In the town where I live fireworks are not only legal but are easily accessible thanks to a fireworks stand on every corner. As soon as it was dark out the neighborhood erupted in a cacophony of explosions. A brief walk to the end of the block revealed that dozens of our neighbors were out on the sidewalk setting off firecrackers, roman candles, and in one case even running out to the middle of the road to set off a box of skyrockets during a gap in the traffic. The echoing thunder from other firework displays near and far never stopped rumbling around the horizon and the air was actually hazy from all the smoke.
Having had my fill of real-life explosions I retreated back into the house to watch "Independence Day". I remember seeing "Independence Day" for the first time when it was in theatres in the mid nineties and I was curious to see how well it held up in the present day. An establishing shot of the New York skyline featured the Twin Towers signifying that this was a film from another era. This was followed by the appearance of enormous, ominous alien ships over major cities including New York, Los Angeles, and Washington DC. This was followed by the fiery destruction of all three cities beginning with landmark buildings such as the Empire State Building, the US Bank Tower, and the White House.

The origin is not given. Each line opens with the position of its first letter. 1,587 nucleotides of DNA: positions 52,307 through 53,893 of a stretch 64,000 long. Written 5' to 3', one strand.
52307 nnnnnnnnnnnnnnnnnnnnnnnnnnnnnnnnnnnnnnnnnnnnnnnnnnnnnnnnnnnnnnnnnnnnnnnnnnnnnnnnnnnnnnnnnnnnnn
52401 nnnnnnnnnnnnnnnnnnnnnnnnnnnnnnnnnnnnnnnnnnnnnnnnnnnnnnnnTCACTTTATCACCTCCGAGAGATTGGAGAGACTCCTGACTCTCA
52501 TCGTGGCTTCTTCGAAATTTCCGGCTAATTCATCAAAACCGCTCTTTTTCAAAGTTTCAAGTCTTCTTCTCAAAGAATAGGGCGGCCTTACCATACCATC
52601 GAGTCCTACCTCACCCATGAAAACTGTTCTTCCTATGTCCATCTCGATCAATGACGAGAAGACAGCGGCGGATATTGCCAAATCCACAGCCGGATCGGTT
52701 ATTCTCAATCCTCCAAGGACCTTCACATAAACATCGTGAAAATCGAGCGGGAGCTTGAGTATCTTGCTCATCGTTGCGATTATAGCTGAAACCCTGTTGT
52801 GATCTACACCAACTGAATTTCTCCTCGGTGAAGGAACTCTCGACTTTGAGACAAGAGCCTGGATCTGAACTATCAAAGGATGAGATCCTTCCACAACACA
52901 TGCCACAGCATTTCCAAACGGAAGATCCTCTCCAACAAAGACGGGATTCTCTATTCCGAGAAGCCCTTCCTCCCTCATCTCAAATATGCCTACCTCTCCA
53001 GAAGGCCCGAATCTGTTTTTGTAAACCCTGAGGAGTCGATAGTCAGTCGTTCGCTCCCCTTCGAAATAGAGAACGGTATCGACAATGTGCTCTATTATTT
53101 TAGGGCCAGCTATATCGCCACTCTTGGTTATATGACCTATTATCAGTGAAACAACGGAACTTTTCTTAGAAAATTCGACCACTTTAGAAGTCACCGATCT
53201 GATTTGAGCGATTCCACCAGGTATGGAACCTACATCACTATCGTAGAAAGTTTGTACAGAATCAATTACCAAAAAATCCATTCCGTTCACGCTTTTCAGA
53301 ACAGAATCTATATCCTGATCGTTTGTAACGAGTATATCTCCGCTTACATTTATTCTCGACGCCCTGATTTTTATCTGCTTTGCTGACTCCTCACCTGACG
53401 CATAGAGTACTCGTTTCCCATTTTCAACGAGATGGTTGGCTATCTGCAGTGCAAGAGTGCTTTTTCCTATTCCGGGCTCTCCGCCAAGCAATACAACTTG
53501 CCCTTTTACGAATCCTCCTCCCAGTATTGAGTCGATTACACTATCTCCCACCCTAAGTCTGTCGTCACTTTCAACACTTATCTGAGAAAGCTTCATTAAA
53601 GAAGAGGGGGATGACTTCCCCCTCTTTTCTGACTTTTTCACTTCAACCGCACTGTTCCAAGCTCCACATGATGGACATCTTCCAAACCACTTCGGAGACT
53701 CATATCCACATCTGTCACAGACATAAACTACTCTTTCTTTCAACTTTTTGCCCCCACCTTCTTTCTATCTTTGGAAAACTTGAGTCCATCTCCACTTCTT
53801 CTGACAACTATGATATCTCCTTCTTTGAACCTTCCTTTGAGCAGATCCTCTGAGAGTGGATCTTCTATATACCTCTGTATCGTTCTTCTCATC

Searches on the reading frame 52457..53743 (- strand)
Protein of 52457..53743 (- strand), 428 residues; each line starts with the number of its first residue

"Wow," I thought, "You couldn't make that movie today!"
And then I remembered that one of this summer's blockbusters is "White House Down" which I haven't seen yet but I've already seen trailers rife with fiery explosions coming out of White House windows.
And then there's "Olympus Has Fallen" in which the White House is destroyed by North Koreans.
That's messed up. I realize that just by pointing this out I've probably added myself to several watch lists and will probably get an extra pat down at every airport from now until forever, but I repeat: that's messed up!
Do American's really like watching the White House explode? Personally I think not. I think it is, deep down, one of our greatest fears. There is a fear in all of us that our way of life might very well be blasted to oblivion in front of our eyes and every time we run that thought across our mind we get a little frisson of dread. But when we are confronted with this dread in the form of a movie there is a little part of our minds that knows that we can walk away again.
The movie will be over. The White House will still be standing. We will still be safe.
So perhaps this American obsession with extreme violence is our mechanism for dealing with our worst fears: a chance to look at the things we dread the most in the eye and still be able to walk away. Perhaps this isn't a fantasy about destruction so much as a coping mechanism for events like 9-11 where we can't walk away and we don't feel safe and we need the reassurance that we can still survive and be victorious in the end.
And for what it's worth, Homeland Security, I really, really don't ever want the real White House to explode.